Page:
AbbVie Inc., maker of the blockbuster testosterone treatment AndroGel, offered free education courses to doctors for continuing medical education credits (CME), which are required for doctors to keep their medical licenses, a Milwaukee Journal Sentinel/MedPage Today investigation has found. The classes promoted unapproved uses for the hormone treatment.
Testosterone treatments are approved by the Food and Drug Administration (FDA) to treat hypogonadism, a condition in which the body does not produce enough testosterone due to disease or injury. The condition can cause fertility issues, low libido and muscle loss.
In recent years, manufacturers of testosterone treatments have launched aggressive advertising campaigns targeting male consumers with promises of increased libido, muscle gain and weight loss. The campaigns have resulted in skyrocketing prescriptions for testosterone products. However, questions have surfaced about whether the hormones are being over-prescribed, especially to men who do not have low testosterone or have natural age-related hypogonadism, for which testosterone treatment is not advised.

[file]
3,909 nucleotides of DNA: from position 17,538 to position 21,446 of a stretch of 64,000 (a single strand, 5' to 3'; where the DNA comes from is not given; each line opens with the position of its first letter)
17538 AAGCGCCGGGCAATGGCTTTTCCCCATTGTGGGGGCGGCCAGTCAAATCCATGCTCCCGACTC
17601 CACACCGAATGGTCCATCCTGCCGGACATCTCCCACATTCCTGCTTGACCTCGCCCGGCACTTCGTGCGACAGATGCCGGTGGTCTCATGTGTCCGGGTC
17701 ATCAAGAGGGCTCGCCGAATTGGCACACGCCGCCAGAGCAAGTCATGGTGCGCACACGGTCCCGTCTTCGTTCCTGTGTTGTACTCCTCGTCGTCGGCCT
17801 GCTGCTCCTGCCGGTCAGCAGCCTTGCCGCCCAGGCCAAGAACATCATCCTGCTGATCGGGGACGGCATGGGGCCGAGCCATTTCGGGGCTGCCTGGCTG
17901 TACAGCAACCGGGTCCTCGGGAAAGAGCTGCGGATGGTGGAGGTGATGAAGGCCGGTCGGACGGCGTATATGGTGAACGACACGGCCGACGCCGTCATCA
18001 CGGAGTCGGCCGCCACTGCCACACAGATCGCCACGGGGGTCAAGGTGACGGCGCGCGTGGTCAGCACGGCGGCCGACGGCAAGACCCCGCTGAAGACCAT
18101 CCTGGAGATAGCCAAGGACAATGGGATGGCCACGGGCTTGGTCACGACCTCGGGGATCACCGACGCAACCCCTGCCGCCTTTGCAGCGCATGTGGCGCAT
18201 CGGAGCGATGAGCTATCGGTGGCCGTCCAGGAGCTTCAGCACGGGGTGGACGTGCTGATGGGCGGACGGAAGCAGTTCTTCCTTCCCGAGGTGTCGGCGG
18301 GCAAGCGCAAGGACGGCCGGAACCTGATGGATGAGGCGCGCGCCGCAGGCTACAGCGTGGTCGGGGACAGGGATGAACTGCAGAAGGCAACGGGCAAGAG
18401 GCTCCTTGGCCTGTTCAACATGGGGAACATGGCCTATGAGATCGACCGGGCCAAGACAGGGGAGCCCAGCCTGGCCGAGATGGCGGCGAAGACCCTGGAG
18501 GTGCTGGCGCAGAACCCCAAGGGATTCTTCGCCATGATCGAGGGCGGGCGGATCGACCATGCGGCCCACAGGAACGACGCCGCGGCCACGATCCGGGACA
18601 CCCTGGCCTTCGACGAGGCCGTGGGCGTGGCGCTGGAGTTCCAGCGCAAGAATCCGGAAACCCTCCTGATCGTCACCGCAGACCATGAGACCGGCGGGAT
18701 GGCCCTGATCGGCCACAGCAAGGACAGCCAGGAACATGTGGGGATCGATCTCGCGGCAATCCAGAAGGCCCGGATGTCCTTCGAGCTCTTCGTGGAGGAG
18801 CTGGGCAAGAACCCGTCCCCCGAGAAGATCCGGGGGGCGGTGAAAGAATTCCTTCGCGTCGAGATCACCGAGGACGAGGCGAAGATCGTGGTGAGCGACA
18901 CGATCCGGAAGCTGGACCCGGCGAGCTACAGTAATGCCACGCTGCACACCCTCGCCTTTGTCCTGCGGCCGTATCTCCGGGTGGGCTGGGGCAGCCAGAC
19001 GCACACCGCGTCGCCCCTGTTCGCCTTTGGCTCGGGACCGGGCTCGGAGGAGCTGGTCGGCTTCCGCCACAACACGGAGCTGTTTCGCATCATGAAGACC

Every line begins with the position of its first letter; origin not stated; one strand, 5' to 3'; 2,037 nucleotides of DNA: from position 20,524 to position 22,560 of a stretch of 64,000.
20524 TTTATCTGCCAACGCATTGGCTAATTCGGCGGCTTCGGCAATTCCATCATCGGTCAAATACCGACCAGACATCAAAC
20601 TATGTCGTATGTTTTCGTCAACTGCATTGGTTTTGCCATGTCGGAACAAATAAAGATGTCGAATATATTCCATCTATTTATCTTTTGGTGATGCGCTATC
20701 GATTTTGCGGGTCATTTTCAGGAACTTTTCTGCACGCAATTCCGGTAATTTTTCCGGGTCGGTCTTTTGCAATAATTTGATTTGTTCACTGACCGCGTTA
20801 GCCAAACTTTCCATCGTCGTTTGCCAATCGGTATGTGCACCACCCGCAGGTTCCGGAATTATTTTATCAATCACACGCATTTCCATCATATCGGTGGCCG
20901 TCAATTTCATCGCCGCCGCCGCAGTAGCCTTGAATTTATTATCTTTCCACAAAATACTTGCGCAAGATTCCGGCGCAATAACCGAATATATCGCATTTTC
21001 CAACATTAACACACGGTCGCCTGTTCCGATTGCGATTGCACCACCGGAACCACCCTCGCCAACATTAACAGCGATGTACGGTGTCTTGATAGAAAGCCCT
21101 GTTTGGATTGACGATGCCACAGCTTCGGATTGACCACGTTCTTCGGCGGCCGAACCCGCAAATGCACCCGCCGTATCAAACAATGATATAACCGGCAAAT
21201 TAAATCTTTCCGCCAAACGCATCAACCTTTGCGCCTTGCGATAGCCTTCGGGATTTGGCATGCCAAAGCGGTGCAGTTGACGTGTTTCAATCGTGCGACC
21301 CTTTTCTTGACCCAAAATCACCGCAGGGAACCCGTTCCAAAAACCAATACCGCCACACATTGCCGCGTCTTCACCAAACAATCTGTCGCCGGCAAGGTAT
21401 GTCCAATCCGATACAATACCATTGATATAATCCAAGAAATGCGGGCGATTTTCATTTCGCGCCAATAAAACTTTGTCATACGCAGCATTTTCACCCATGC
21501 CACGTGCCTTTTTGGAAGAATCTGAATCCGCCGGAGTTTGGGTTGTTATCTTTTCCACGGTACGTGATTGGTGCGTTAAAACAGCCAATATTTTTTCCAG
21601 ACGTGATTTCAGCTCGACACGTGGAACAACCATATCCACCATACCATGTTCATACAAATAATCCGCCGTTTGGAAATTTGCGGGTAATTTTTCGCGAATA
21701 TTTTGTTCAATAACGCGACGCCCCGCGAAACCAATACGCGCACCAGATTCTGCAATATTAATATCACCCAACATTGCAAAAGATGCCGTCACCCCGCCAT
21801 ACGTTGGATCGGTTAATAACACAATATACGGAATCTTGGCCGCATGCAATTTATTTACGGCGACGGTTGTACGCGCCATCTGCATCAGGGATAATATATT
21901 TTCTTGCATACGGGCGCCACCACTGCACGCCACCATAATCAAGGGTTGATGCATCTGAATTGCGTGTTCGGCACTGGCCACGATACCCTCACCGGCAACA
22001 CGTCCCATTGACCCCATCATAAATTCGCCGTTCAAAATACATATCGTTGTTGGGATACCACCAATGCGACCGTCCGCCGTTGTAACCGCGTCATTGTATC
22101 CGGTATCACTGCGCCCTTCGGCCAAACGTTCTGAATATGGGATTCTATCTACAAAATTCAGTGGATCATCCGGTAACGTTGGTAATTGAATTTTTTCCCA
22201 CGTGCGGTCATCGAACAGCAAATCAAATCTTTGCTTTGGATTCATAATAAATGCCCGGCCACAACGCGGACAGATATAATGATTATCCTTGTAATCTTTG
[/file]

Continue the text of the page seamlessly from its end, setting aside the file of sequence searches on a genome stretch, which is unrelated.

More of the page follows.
Concerns were heightened after recent studies linked testosterone treatments to an increased risk of heart attacks, strokes and death. One study showed men who used testosterone supplements had a 30 percent increased risk of heart attacks, strokes or death over the first three years of use. Another study showed a significant risk of strokes and heart attacks during the first 90 days of testosterone treatment.
The investigation by the Milwaukee Journal Sentinel and MedPage Today is particularly concerning because it sheds light on the drug company’s attempts to grow profits even higher by suggesting testosterone therapy for men in which it is contraindicated.
Investigators found that, in 2012, AbbVie paid for doctor education courses informing doctors that they could safely prescribe testosterone treatments to men with prostate cancer. However, testosterone has been shown to increase the risk of prostate cancer. And, the safety labels of AndroGel topical testosterone gel specifically warns against giving the hormone to men with prostate cancer.
Last year, sales of testosterone treatments topped $2.1 billion. Drug companies that manufacture testosterone treatments are currently facing hundreds of lawsuits from men who say they were injured by the products.
Source: Journal Sentinel